The 13th Five-Year Plan will see major efforts to adjust China's energy mix as the nation restructures its economic model. Lan Lan reports.
Slowing economic growth and shrinking energy consumption mean that meeting the government's ambitious goal for renewable energy consumption will remain a tough challenge as China's energy sector embarks on a restructuring program in the coming five years.
Top leaders gathered in Beijing this week at a session of the Communist Party of China Central Committee to formulate proposals for the 13th Five-Year Plan (2016-20). Energy strategy will come under intense scrutiny because of the sector's close connections with the economy and the environment.
China has pledged to increase the share of non-fossil fuels in the primary energy mix to 15 percent by 2020, and to 20 percent by 2030.
Experts say the program for the next five years is very clear; the general thrusts will be controlling coal consumption, stabilizing the use of oil and gas, increasing the use of wind and solar power, and speeding up energy-pricing reform to support the structural transition.
A target has been set to limit energy use to the equivalent of the annual use of 4.8 billion metric tons of standard coal by 2020, the State Council said in November.
Taking slower economic growth and weaker energy demand into account, the target is not as daunting as when it was set, according to Lin Boqiang, director of the China Center for Energy Economics Research at Xiamen University in Fujian province.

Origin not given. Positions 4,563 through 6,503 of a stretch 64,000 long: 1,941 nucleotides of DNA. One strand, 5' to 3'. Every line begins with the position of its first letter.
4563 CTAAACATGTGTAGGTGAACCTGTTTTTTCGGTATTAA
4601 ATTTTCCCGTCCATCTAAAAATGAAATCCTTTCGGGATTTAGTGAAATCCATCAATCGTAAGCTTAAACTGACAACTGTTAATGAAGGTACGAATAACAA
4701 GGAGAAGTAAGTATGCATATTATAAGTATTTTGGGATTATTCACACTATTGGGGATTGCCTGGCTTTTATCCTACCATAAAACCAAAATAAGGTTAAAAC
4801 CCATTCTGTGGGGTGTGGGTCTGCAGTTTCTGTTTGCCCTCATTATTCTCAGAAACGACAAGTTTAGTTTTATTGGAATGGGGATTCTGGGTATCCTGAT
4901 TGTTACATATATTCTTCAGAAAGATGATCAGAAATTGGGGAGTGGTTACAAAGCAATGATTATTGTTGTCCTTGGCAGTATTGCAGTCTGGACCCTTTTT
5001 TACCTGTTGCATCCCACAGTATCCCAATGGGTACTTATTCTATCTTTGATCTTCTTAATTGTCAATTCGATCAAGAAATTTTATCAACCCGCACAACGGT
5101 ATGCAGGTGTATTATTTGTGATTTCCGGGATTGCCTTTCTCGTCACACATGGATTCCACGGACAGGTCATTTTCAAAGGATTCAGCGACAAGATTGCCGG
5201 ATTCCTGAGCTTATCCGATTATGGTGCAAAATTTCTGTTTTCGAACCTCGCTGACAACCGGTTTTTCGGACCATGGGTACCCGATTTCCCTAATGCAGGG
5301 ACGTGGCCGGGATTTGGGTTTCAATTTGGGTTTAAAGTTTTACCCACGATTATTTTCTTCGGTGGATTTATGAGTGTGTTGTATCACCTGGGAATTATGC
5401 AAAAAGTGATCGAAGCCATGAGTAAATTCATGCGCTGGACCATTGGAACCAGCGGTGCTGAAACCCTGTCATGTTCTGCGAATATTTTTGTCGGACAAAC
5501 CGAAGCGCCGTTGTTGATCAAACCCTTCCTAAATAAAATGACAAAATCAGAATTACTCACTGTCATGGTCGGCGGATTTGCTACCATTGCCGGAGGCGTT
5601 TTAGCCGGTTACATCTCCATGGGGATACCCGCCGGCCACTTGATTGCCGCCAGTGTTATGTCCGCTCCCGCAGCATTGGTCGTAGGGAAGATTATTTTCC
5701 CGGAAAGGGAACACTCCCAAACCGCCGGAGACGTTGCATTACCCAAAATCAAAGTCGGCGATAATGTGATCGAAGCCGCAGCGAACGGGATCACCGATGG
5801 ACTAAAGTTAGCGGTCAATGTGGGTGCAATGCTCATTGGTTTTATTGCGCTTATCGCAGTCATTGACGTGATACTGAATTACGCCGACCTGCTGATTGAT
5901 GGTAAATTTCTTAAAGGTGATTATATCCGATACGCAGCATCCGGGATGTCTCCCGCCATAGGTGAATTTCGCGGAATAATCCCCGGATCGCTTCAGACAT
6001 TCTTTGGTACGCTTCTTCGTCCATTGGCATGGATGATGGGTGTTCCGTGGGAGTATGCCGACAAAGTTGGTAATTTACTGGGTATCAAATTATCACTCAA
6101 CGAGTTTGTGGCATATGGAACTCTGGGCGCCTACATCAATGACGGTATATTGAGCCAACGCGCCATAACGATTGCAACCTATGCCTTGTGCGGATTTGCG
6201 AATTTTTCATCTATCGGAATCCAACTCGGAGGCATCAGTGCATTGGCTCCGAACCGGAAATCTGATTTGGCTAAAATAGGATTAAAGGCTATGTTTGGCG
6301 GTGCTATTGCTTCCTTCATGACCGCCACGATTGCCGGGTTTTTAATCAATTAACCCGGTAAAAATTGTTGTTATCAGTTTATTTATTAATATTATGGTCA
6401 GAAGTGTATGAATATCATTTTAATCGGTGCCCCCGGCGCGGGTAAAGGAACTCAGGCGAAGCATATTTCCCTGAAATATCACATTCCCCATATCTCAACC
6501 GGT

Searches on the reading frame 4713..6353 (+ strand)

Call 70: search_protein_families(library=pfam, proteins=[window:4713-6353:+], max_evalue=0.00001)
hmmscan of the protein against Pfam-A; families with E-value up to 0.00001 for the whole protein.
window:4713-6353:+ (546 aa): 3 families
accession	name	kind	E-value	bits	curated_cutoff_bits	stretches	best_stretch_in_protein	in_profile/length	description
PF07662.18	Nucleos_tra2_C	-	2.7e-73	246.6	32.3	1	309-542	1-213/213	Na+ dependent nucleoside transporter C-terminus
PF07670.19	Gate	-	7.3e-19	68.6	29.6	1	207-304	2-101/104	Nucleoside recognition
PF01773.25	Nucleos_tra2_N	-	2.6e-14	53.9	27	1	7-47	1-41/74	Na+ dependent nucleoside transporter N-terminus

Theoretically, the government could impose restrictions, particularly on the use of coal, to press ahead with the transformation of the economic model, but that would be a difficult strategy to accomplish.
"Coal remains a competitive and convenient choice in practice, particularly at a time when the industry is facing excess capacity," Lin said.
Energy use surged 45 percent in the seven years running up to 2013, as a result of the country's rapid economic growth. That significantly affected global energy demand, because China accounted for 23 percent of the world's total energy use.
Major coal consumers－industries such as power, steel, chemicals and building materials－are facing overcapacity and more stringent environmental standards, factors that are dragging down coal consumption.
Although last year saw the first decline in China's coal output after 15 years of consecutive growth, coal still accounted for 66 percent of the country's energy consumption.
Both wind and solar power have enjoyed rapid expansion in recent years. According to a recent medium-term report on renewable energy from the International Energy Agency, China accounts for 40 percent of global renewable capacity growth.